|Zhou, Xue - Northwest Agricultural & Forestry University|
|Aoki, Takayuki - National Institute Of Agrobiological Sciences (NIAS)|
|Smith, Jason - University Of Florida|
|Kasson, Matthew - West Virginia University|
|Cao, Zhi-min - Northwest Agricultural & Forestry University|
Submitted to: Mycologia
Publication Type: Peer Reviewed Journal
Publication Acceptance Date: 2/17/2016
Publication Date: 8/1/2016
Citation: Zhou, X., O'Donnell, K., Aoki, T., Smith, J.A., Kasson, M.T., Cao, Z.-M. 2016. Two novel Fusarium species that cause canker disease of prickly ash (Zanthoxylum bungeanum) in northern China form a novel clade with Fusarium torreyae. Mycologia. 108(4):668-681.
Interpretive Summary: The present study was conducted to identify the pathogen(s) responsible for canker disease of Chinese prickely ash or Sichuan pepper, Zanthoxylum bungeanum, in northern China. This economically important tree is highly prized for Sichuan pepper, a common peppery spice used in Asian cuisine, and for its seeds, which are used in traditional Chinese medicine. Symptoms of the Sichuan pepper disease include branch and stem cankers, branch death, and occasionally tree death. To identify the pathogen(s), 38 strains of the filamentous mold Fusarium were isolated from symptomatic tree tissue in five provinces, from Gansu in the northwest to Shandong in the northeast. The isolates were identified by sequencing portions of four genes and then comparing the sequences with those in the web-accessible databases GenBank and FUSARIUM-ID. Based on the results of these queries, the DNA sequences were analyzed phylogenetically to accurately place the isolates within Fusarium. The latter analysis revealed that two closely related and novel Fusarium species accounted for most of the isolates. When isolates of the two novel species were inoculated on healthy Sichuan pepper trees, they induced cankers, thereby establishing that they were responsible for the canker disease. Given the importance of these pathogens, they were formally described as the novel species F. zanthoxylum and F. bungeanum. These two pathogens are most closely related to F. torreyae, which currently threatens extinction of the critically endangered Florida torreya tree (Torreya taxifolia) in Florida and Georgia. Results of this study will be of interest to plant pathologists, fungal biologists, foresters, silviculturists, and plant breeders.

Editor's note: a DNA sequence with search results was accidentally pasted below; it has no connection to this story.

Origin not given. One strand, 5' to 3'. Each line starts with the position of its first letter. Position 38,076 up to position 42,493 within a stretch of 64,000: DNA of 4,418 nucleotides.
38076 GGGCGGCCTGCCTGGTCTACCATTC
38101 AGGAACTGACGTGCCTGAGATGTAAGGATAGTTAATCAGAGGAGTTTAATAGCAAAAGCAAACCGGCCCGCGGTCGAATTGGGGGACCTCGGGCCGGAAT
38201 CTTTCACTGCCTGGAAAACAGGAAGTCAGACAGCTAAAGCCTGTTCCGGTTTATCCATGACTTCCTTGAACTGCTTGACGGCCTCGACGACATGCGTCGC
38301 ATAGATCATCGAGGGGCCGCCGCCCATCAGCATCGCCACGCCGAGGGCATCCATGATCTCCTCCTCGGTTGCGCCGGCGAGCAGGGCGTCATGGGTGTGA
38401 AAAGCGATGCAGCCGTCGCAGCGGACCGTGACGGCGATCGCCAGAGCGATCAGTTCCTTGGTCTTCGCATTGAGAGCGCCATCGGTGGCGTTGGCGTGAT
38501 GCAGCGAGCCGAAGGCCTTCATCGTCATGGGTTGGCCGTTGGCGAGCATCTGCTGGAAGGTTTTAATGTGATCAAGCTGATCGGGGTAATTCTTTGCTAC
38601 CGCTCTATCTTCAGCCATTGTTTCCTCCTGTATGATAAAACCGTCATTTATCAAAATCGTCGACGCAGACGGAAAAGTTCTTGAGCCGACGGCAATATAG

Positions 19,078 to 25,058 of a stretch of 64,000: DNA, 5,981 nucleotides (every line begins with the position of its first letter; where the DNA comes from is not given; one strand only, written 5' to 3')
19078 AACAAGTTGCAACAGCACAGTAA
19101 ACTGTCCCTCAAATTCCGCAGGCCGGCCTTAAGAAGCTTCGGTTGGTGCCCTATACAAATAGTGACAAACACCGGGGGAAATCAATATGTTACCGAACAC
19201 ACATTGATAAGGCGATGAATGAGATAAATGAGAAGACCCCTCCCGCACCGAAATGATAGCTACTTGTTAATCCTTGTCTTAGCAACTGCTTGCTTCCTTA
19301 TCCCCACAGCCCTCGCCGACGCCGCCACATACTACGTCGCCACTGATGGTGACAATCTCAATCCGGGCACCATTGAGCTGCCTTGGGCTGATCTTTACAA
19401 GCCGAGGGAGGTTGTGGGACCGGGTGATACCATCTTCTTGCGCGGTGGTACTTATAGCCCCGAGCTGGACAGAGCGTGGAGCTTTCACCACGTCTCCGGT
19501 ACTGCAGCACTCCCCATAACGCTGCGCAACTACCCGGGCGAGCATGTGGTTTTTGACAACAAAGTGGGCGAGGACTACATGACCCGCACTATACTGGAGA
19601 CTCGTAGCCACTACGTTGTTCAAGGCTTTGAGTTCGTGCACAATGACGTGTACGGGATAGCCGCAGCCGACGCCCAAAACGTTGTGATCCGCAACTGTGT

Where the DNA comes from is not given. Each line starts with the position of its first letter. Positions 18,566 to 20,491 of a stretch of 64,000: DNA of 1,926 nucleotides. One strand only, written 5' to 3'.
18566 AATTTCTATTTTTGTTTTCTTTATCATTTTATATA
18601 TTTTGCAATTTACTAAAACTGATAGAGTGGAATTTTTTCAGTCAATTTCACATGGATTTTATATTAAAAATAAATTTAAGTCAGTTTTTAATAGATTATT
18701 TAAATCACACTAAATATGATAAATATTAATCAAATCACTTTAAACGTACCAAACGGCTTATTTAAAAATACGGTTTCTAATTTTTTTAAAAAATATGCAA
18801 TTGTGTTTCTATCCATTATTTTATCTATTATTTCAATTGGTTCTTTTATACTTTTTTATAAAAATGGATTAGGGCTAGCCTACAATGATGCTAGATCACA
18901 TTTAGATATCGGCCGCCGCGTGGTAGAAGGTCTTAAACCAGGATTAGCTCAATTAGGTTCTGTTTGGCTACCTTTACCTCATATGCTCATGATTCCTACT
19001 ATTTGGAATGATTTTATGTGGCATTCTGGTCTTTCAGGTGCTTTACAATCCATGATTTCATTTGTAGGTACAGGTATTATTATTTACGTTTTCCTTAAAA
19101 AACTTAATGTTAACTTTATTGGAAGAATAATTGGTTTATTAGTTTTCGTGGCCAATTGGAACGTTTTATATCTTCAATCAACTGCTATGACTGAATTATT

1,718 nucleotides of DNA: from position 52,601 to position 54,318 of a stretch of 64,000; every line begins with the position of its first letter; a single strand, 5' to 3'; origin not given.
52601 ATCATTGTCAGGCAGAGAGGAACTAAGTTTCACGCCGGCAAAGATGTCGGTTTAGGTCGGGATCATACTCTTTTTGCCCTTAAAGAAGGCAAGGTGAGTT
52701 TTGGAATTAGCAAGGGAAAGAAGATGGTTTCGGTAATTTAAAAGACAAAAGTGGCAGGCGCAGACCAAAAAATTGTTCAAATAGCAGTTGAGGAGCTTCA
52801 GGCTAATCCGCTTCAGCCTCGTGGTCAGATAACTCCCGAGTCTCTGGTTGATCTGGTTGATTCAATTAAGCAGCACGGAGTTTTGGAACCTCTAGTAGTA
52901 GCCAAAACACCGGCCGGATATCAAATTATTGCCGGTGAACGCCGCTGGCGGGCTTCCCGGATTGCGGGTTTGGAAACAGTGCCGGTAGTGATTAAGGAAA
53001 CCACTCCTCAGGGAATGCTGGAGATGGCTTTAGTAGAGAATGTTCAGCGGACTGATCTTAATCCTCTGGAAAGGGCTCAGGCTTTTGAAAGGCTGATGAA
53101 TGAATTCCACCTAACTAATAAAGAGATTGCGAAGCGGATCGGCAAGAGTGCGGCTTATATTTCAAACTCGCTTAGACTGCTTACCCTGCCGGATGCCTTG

Technical Abstract: Canker disease of prickly ash (Zanthoxylum bungeanum) has caused a decline in the production of this economically important spice in northern China in the past 25 y. To identify the etiological agent, 38 fungal isolates were recovered from symptomatic tissues from trees in five provinces in China. These isolates were identified by conducting BLASTN queries of NCBI GenBank and phylogenetic analyses of DNA sequence data from the nuclear ribosomal internal transcribed spacer region (ITS rDNA), a portion of the translation elongation factor 1-a (TEF1) gene, and genes encoding RNA polymerase II largest (RPB1) and second largest (RPB2) subunits. Results of these analyses suggested that 30/38 isolates belonged to two novel fusaria most closely related to the Florida torreya (Torreya taxifolia Arn.) pathogen, Fusarium torreyae in Florida and Georgia. These three canker-inducing tree pathogens form a novel clade within Fusarium here designated the F. torreyae species complex (FTOSC). BLASTN queries of GenBank also revealed that 5/38 isolates recovered from cankers represented an undescribed phylogenetic species within the F. solani species complex (FSSC) designated FSSC 6. Stem inoculations of three fusaria on Z. bungeanum resulted in consistent canker symptoms from which these three fusaria were recovered. The two novel fusaria, however, induced significantly larger lesions than FSSC 6. Herein, the two novel prickly ash pathogens are formally described as F. zanthoxyli and F. continuum.